Epidural Anesthesia

An epidural is a type of regional anesthesia, a drug that numbs a large area of the body. In this case, the numbness extends from the waist down. Its most common use is during normal labor and childbirth, although it is also used for other deliveries such as induced labor, vacuum delivery, and caesarean sections.

Epidural anesthesia is optional; some women choose not to get it for safety or personal reasons. Some doctors recommend using an epidural only in cases of extreme pain or when complications arise that require surgery. In normal deliveries, the pain serves as the signal for the mother to push, so an epidural can actually prolong the process.

The drug is injected into the lower part of the spine, usually with the patient lying on her side and curled up tightly. This gives the anesthesiologist the clearest view of the spinal column possible. The area is first injected with a local anesthetic, which will numb the pain from the actual epidural injection. A test dose is then injected to make sure the epidural is being administered in the right place, then the full shot is delivered through a catheter. Along with the epidural, the patient is given a range of other medications according to her specific needs, delivered through the same catheter.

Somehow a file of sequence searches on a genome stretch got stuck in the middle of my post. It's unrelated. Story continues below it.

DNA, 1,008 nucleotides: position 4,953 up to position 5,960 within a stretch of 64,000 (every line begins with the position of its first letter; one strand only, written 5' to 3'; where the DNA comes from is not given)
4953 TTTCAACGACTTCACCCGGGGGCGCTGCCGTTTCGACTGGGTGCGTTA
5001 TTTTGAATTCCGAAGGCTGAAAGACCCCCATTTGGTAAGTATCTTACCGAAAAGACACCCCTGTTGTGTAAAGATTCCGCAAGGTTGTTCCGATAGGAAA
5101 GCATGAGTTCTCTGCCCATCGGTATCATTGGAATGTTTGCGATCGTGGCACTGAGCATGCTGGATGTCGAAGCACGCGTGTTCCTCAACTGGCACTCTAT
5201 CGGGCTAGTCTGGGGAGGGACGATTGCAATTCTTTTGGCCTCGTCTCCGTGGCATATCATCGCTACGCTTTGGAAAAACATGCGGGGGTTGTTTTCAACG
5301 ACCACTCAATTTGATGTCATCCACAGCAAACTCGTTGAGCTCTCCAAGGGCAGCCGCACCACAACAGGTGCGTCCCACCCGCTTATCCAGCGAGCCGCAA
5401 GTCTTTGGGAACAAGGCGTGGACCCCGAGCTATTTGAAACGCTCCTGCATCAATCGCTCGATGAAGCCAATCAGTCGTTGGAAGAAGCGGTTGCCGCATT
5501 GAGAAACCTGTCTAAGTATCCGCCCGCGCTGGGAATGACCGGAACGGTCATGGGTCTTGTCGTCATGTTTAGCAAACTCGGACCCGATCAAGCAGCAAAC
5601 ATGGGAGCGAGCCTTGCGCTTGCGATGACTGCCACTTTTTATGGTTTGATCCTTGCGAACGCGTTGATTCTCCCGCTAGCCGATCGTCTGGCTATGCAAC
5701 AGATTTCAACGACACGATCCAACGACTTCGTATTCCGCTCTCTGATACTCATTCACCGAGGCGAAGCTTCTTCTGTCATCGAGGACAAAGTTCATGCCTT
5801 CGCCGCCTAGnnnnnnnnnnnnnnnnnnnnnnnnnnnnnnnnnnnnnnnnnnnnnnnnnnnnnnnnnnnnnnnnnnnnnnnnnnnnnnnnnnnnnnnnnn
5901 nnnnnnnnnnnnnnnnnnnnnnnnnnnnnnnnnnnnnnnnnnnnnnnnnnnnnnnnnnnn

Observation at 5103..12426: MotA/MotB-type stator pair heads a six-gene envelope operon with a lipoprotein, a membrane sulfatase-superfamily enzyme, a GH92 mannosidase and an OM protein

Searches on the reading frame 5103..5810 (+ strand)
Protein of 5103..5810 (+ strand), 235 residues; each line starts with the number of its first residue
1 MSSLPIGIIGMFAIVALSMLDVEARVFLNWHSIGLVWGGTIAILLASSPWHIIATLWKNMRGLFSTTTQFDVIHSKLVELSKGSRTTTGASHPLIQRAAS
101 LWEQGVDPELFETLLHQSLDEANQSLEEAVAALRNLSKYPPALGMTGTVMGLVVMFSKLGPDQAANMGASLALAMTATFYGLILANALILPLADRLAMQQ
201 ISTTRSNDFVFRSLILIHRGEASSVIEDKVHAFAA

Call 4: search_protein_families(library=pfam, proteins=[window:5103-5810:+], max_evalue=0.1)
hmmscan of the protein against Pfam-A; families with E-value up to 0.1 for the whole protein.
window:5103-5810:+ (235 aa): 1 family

Epidural injections can be painful, not least because they are usually delivered during contractions and require an uncomfortable position. Some women feel a sharp pain or jerk in their legs during the injection; this means the needle has nudged a nearby nerve, but is no cause for concern.

When the epidural anesthesia is in effect, the patient will feel the contractions but not the pain that would normally come with it. In some women the numbness extends up to the chest or down to the knees. Most patients can discuss the scope of the medication with the anesthesiologist beforehand, choosing how much they want to feel during the birth.

The risks of an epidural are usually minor, such as fetal distress and a drop in blood pressure. Rare complications include nerve injury and paralysis. Also, not all patients can be given an epidural—some conditions make the risks outweigh the benefits. People with heavy bleeding, back infections, low platelet counts, and hard-to-locate spinal features are usually turned down for an epidural. The drug can also react negatively to other medications the patient is taking. If you’re considering an epidural for your birth, make sure to give your doctor your full medical history so any potential reactions can be ruled out.